alto

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Both Rotala rotundifolia and R Vietnam H’ra will display red tones in low tech, obviously not as vivid as with high light but you should see more color as the plants grow into the upper third of the tank, and especially as they trail across the top of the water (now accessing both high light and CO2)

L palustris is the most deeply coloured red plant in low tech though I’ve occasionally seen very nice Nymphaea lotus (zenkeri)

There are a few bronze to pink cryptocoryne varieties as well

I’ve not seen any Alternanthera reineckii variants grown low tech that actually thrive, though it’s quite possible for the plant to survive, I suggest choosing a basic version rather than the often more sensitive ‘mini’ or ‘ Rosanervig’ variants
Unless you can source a submerse plant that is grown in near identical conditions and you’re able to transport in water (A.r. leaves are very soft, bruising easily), I’d recommend a strong, well grown emerse plant that has the energy reserves to transition to your aquatic conditions

If you set up the aquarium so that it runs with a substantial bioload (and filter accordingly as it sounds you’ll have limited plant mass, also low tech generally means slow growth), CO2 produced by the fish can effect noticeable growth improvement in plants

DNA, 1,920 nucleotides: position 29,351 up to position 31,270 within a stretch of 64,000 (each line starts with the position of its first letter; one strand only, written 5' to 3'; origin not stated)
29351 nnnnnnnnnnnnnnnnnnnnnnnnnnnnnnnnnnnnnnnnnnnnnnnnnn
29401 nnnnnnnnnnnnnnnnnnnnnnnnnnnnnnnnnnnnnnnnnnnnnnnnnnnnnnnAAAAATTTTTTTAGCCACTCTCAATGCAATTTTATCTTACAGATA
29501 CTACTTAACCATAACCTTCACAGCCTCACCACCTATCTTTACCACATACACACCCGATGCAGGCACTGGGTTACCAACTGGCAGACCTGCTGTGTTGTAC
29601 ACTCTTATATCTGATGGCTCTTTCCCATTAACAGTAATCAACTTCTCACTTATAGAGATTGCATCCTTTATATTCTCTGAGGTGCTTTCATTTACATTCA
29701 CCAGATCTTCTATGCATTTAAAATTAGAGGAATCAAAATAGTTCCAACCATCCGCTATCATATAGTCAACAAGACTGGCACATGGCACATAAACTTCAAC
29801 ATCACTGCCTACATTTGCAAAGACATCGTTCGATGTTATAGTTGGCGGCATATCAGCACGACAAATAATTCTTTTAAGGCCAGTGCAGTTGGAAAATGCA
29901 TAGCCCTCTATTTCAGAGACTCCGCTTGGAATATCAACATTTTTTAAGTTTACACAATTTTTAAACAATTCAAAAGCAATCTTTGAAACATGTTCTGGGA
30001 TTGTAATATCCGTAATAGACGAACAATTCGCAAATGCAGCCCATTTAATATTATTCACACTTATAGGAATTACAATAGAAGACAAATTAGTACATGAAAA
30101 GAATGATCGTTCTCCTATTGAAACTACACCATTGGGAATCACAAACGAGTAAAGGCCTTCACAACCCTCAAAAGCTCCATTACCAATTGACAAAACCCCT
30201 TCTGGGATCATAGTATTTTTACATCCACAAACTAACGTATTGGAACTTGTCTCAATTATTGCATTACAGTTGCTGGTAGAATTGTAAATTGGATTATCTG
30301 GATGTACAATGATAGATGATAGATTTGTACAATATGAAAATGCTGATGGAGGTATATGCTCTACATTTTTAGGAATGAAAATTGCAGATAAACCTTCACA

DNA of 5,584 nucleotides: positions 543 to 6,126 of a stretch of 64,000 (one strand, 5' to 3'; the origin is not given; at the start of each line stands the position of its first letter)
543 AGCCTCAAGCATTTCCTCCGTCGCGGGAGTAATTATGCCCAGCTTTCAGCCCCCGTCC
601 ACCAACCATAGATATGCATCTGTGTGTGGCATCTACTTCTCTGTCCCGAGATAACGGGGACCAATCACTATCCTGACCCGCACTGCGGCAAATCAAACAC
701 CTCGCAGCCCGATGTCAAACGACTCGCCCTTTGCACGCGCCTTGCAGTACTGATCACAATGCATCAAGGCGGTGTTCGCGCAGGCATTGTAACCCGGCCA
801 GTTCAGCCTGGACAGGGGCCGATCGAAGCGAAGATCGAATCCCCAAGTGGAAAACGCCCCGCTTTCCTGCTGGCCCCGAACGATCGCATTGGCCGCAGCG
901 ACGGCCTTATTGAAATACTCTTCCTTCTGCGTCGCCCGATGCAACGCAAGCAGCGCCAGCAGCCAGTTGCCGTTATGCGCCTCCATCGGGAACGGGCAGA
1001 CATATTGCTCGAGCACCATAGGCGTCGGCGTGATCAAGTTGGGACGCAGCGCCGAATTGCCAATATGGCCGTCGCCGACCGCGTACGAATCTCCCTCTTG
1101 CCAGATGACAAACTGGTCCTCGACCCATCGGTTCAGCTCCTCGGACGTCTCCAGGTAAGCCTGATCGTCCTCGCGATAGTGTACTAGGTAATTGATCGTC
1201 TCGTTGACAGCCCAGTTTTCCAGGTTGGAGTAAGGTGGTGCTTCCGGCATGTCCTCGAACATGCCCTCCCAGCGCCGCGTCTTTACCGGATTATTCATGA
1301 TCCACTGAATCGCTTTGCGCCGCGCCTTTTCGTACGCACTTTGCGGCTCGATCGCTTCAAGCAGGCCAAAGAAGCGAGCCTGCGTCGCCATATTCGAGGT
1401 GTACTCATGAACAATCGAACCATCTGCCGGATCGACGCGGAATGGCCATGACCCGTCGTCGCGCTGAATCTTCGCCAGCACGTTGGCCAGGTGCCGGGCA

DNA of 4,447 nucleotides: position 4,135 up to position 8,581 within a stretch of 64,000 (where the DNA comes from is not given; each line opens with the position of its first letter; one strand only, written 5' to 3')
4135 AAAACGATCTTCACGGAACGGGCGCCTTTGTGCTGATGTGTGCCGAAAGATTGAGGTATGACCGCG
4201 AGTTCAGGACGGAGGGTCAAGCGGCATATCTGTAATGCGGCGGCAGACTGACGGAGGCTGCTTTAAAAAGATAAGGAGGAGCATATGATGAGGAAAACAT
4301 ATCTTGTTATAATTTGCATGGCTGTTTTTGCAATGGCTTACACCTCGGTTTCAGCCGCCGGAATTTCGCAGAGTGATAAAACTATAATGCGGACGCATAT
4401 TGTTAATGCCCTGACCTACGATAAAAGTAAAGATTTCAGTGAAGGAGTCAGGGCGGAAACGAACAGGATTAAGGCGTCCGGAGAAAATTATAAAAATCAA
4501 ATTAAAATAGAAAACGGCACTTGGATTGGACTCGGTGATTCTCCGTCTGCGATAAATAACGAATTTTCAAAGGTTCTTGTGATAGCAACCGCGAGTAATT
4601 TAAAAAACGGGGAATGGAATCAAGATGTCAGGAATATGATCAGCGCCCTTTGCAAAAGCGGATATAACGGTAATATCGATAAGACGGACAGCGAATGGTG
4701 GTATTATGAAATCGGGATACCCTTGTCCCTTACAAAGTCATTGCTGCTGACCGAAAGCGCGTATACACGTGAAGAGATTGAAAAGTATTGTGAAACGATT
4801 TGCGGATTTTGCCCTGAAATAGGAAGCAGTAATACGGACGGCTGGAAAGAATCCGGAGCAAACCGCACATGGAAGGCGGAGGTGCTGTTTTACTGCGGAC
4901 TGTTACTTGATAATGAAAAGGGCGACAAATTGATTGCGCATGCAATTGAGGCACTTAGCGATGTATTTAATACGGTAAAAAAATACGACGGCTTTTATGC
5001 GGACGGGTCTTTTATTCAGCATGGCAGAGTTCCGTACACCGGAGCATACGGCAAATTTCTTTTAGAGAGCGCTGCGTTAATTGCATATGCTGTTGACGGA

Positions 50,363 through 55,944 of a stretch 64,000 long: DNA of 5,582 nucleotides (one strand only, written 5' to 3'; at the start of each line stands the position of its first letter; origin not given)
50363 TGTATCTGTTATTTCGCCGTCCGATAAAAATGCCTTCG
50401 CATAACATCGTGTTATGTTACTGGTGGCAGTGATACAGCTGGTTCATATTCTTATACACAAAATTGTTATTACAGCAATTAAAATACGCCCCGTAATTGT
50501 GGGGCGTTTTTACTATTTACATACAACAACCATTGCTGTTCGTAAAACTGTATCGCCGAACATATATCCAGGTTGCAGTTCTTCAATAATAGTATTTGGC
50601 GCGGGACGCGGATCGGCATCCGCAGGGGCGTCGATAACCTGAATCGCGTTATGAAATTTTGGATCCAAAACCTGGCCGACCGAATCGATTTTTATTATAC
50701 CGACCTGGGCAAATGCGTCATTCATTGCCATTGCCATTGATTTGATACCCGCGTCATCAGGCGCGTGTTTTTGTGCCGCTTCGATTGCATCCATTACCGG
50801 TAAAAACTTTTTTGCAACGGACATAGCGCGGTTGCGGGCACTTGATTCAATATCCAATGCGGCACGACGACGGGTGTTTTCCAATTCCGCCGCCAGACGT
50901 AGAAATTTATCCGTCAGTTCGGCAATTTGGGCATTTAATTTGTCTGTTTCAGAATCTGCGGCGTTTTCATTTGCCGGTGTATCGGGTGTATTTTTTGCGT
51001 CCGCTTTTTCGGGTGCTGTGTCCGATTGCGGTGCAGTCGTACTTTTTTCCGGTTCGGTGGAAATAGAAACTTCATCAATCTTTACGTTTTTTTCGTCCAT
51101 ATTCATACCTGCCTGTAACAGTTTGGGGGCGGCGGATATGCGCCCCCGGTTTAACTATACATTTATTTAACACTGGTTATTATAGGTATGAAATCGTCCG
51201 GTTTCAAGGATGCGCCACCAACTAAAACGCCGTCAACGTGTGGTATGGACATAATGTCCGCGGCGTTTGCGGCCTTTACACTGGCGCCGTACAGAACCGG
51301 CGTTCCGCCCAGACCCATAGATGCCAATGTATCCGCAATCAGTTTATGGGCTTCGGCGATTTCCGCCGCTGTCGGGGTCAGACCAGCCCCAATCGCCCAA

EA James

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@alto Thanks for the detailed reply, I've seen a crypt called 'flamingo' which had a nice shade to it. Would that suit?

I think i'll leave the AR then as nice as it looks i'm pretty sure it wouldn't end well, thanks for the info on that :thumbup:

Looks like the L palustris is more in my favour.
The tank is already set up, its been running about 18 months now. This was my first planted tank which as nice as it looked wasn't planned and i just bought £100 worth of plants online and put them in anywhere, 18 months on it hasn't really done much and a lot of the plants have not survived. Although im still very much a beginner i feel more confident in what i want, now the research to get there!
With the help of this forum i feel quite positive, so thanks, i appreciate it :)
 

EA James

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@alto Thanks for the detailed reply, I've seen a crypt called 'flamingo' which had a nice shade to it. Would that suit?

I think i'll leave the AR then as nice as it looks i'm pretty sure it wouldn't end well, thanks for the info on that :thumbup:

Looks like the L palustris is more in my favour.
The tank is already set up, its been running about 18 months now. This was my first planted tank which as nice as it looked wasn't planned and i just bought £100 worth of plants online and put them in anywhere, 18 months on it hasn't really done much and a lot of the plants have not survived. Although im still very much a beginner i feel more confident in what i want, now the research to get there!
With the help of this forum i feel quite positive, so thanks, i appreciate it :)
 

alto